Hockey is one of the best cardiovascular games you can play. Alternating between skating and rest (what is known as interval training in the fitness world) improves the efficiency of the cardiovascular system, allowing it to bring oxygen to the muscles more quickly. It also helps to prevent injuries that often come with other sports that engage in repetitive movements. Playing hockey burns a ton of calories. Many children are facing problems with weight and diabetes as a result of eating foods that are high on taste, but low on nutrition. Playing hockey one or two times a week can offset those foods kids enjoy so much and give them the energy and desire to go outside instead of laying on the couch. Hockey requires a high level of coordination; regularly playing can develop a child’s gross motor skills, which leads to improvement with the more difficult fine motor skills, and improves eye-hand coordination, which can translate to a better understanding of spatial relationships. It also requires strength, something that can benefit a child in whatever activity he or she pursues. Stronger muscles improve endurance and create stronger bones.
Since hockey is a team sport, children who play learn the value of working with others. They figure out how to rely on teammates and understand that cooperation is key to success. Children on hockey teams experience a team spirit that encourages trust, responsibility and sportsmanship. These lessons extend into adulthood as teammates turn into coworkers, coaches become bosses, and teams become the companies for which they work. An often overlooked benefit of team sports, including hockey, is developing the ability to accept the highs and lows in life with poise and balance. Experiencing the wins and losses that come with hockey helps a child deal with the wins and losses in life all that much better. Hockey also promotes a strong sense of self, a positive self-esteem and pride. Utilizing positive self-talk and managing stress help balance a child’s outlook on life.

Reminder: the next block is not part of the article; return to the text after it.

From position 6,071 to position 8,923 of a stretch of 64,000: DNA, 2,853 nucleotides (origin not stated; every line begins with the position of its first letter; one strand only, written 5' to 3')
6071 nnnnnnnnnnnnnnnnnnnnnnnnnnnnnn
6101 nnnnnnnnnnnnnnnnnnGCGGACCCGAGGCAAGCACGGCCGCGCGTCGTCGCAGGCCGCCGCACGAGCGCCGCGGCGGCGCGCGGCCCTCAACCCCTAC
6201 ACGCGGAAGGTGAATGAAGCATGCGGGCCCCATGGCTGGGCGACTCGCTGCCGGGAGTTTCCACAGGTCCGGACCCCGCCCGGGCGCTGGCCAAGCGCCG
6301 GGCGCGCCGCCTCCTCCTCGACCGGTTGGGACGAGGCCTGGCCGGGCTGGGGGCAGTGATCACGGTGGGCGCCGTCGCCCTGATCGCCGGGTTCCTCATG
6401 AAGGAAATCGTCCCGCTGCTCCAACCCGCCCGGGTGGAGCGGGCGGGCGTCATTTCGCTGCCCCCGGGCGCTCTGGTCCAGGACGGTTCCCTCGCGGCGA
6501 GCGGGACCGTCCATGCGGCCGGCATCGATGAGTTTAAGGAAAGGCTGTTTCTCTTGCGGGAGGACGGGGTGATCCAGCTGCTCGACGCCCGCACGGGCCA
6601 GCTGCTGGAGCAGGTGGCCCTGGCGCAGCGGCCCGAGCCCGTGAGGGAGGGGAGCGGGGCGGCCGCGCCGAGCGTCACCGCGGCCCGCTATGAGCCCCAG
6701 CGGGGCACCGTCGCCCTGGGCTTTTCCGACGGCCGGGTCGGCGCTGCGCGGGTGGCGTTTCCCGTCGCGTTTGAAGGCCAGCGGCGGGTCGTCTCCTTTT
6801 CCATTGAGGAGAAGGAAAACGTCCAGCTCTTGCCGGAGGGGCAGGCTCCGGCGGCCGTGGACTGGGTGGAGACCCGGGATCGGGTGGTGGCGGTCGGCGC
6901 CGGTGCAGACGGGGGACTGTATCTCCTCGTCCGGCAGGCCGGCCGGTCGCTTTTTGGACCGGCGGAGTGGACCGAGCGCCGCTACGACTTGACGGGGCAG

Hockey is a fast sport. Plays develop in seconds, and momentum can shift in the blink of an eye. A child who can learn how to operate in that sort of environment will improve his or her ability to make quick decisions and think on his or feet. Concentration is also improved; being able to concentrate while playing will make it easier to concentrate while learning. It’s also a sport of strategy. Understanding how one event can lead to—or even create—another is essential to life success. When a child develops the skills to do that on the ice, that child can then translate the skills to life. Children also learn how to use mental imagery, a skill that can aid in understanding how to do something. Mental imagery is also frequently used by adults to achieve goals. Research has shown that kids who play hockey at a young age are more likely to continue to play that sport throughout their lives. In fact, youth hockey players are three times more likely than basketball players and nearly two times more likely than baseball, soccer or football players to go on to play the sport in university or college. By putting a child in a hockey program, you are creating a lifelong enthusiast and health-oriented individual.